Tuesday, April 22, 2008

"We felt that we had accomplished what we set out to do..."


“When we completed 'it’s a small world' for presentation at the New York World’s Fair, we felt that we had accomplished what we’d set out to do. We wanted to foster a better understanding among the nations of the world by showing the dress, the customs, the language, the music, and a little of the culture of our neighbors around the world - - and we wanted to show it to be a very happy one. And I think it’s safe to say that having fun has universal appeal.”








From the dedication of "it's a small world" at Disneyland, May 28, 1966
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21 comments:

Anonymous said...

I don't think what is being added detracts from the mission of global awareness and most of all, FUN.

Small kids learning that "Cinderella" or "La Belle et la Bette" having it's origins in France or Alice being a traditionally English story is a good thing. It connects what they've seen to the cultures that created them. Disneyland Paris' Fantasyland blends character, story and cultural origin very well.

I'd guess that most small kids think Walt made those stories up.

Brian said...

>> I don't think what is being added detracts from the mission of global awareness and most of all, FUN. <<

Huh?

How do small kids learning that Cinderella's origins are in France add to global awareness? While they are playing "Find the Disney Character," have added to their count and are looking for the next one? Even if "Hunt the Character" isn't the objective of the changes, it is what will result...because it helps Disney's marketing efforts.

If these changes do come about - and there are many who still tout them as rumor - I would love to have the survey rights to people coming off the attraction...just to see how many children were globally enlightened by the addition of Stitch.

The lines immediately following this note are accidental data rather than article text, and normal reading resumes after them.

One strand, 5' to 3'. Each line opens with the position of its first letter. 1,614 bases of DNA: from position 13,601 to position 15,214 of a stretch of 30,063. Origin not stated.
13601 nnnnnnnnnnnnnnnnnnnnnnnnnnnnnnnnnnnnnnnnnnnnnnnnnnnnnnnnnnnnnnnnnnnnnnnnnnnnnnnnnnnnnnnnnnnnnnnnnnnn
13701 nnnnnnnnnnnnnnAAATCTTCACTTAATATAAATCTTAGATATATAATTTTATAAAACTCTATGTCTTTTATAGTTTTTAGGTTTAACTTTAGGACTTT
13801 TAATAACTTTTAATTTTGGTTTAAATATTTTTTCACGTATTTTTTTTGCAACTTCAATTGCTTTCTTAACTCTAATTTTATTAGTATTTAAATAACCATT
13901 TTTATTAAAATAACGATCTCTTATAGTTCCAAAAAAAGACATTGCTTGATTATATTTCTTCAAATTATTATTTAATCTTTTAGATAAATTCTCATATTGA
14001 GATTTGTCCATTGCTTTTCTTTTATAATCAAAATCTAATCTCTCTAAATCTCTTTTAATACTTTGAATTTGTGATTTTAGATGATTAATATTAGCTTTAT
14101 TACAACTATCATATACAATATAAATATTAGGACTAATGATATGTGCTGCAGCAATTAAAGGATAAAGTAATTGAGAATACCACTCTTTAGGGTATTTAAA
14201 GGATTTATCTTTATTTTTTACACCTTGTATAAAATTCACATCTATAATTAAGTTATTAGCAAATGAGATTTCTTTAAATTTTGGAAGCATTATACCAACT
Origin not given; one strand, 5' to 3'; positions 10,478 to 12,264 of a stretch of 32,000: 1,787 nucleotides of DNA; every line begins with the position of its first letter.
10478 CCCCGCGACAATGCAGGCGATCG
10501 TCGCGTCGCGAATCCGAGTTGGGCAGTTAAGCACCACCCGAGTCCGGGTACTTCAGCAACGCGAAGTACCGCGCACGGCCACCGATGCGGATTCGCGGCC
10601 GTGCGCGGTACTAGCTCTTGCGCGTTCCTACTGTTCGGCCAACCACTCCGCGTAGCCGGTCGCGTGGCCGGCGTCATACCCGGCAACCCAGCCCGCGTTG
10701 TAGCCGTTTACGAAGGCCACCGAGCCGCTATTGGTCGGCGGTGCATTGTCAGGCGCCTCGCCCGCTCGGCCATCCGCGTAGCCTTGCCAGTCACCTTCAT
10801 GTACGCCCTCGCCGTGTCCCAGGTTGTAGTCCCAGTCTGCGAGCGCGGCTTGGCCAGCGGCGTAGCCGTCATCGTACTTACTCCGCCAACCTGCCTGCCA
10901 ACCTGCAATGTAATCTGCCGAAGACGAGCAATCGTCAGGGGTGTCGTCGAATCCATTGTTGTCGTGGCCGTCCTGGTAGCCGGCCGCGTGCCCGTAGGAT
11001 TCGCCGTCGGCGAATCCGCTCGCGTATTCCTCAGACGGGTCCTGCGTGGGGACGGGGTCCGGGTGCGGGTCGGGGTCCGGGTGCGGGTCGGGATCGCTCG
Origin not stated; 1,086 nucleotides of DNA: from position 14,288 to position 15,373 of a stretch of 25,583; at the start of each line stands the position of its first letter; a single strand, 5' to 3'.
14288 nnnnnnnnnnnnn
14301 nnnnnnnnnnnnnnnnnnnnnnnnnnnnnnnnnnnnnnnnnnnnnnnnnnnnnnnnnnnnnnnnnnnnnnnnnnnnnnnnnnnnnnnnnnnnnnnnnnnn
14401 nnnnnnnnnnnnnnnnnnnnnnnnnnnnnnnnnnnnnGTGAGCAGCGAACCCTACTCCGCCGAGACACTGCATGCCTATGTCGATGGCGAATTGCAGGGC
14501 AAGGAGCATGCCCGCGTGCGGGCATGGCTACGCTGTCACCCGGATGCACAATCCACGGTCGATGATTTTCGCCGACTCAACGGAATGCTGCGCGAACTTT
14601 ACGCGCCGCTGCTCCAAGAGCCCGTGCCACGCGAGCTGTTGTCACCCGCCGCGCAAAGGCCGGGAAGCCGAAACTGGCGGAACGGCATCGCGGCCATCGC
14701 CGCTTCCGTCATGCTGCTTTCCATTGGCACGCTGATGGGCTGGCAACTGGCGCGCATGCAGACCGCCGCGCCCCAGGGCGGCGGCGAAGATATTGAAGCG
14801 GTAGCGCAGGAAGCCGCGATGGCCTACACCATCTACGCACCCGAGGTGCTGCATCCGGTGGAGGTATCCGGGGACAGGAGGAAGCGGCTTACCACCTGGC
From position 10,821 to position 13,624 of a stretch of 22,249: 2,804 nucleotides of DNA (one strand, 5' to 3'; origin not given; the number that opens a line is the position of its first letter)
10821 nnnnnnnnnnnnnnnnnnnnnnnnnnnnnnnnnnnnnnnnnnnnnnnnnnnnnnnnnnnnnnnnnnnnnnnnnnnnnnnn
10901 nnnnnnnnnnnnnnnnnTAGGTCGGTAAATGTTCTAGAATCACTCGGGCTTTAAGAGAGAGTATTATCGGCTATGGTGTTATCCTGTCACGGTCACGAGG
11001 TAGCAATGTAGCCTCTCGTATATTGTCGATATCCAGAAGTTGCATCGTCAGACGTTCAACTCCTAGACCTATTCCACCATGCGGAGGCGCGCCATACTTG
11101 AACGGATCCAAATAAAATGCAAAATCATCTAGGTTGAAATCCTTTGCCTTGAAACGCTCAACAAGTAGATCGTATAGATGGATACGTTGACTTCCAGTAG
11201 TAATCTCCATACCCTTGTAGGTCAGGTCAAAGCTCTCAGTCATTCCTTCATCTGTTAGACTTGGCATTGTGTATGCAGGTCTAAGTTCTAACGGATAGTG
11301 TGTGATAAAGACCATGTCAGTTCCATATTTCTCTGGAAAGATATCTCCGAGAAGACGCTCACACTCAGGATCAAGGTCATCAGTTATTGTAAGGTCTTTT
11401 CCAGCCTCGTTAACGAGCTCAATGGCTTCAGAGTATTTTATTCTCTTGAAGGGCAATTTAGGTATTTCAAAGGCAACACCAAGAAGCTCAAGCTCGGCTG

Why isn't children coming together, demonstrating their likenesses and their uniqueness, enough?

Merlin Jones, et. al - you guys are doing a great job - keep at it! I'm sure Walt and Mary are pleased with your efforts...

Spokker said...

"I'd guess that most small kids think Walt made those stories up."

Perhaps the ride will teach kids what 'public domain' means.

Anonymous said...

Ah, the trapped in the past living in 1964 crowd are still around. Small World needs something new. My kids don't want to go on it, and they are young.

theatreman said...

Learning more about Disney characters is very different from learning that all real people of different shades and nationalities share the earth equally and need to live in unity, peace and harmony.

Storybook characters are defined by their differences and by the dramatic conflicts which create their individual stories.

IASM was about common equal people whose differences are sublimated to their similarities.

Characters are what they are by virtue of their individuality.

This is a show about similarity, not about interesting and dramatic differences.

Learning that Cinderella is French is admirable, but it will not tell a child anything about world peace.

Tuckenie said...

"Perhaps the ride will teach kids what 'public domain' means."

Spokker, that was a good one.

Anonymous said...

>>How do small kids learning that Cinderella's origins are in France add to global awareness?<<

I'm not suggesting that one negates the other or that they are mutually exclusive. You cannot escape the message of the show and at the same time you may recognize how the Disney's heritage is truly international.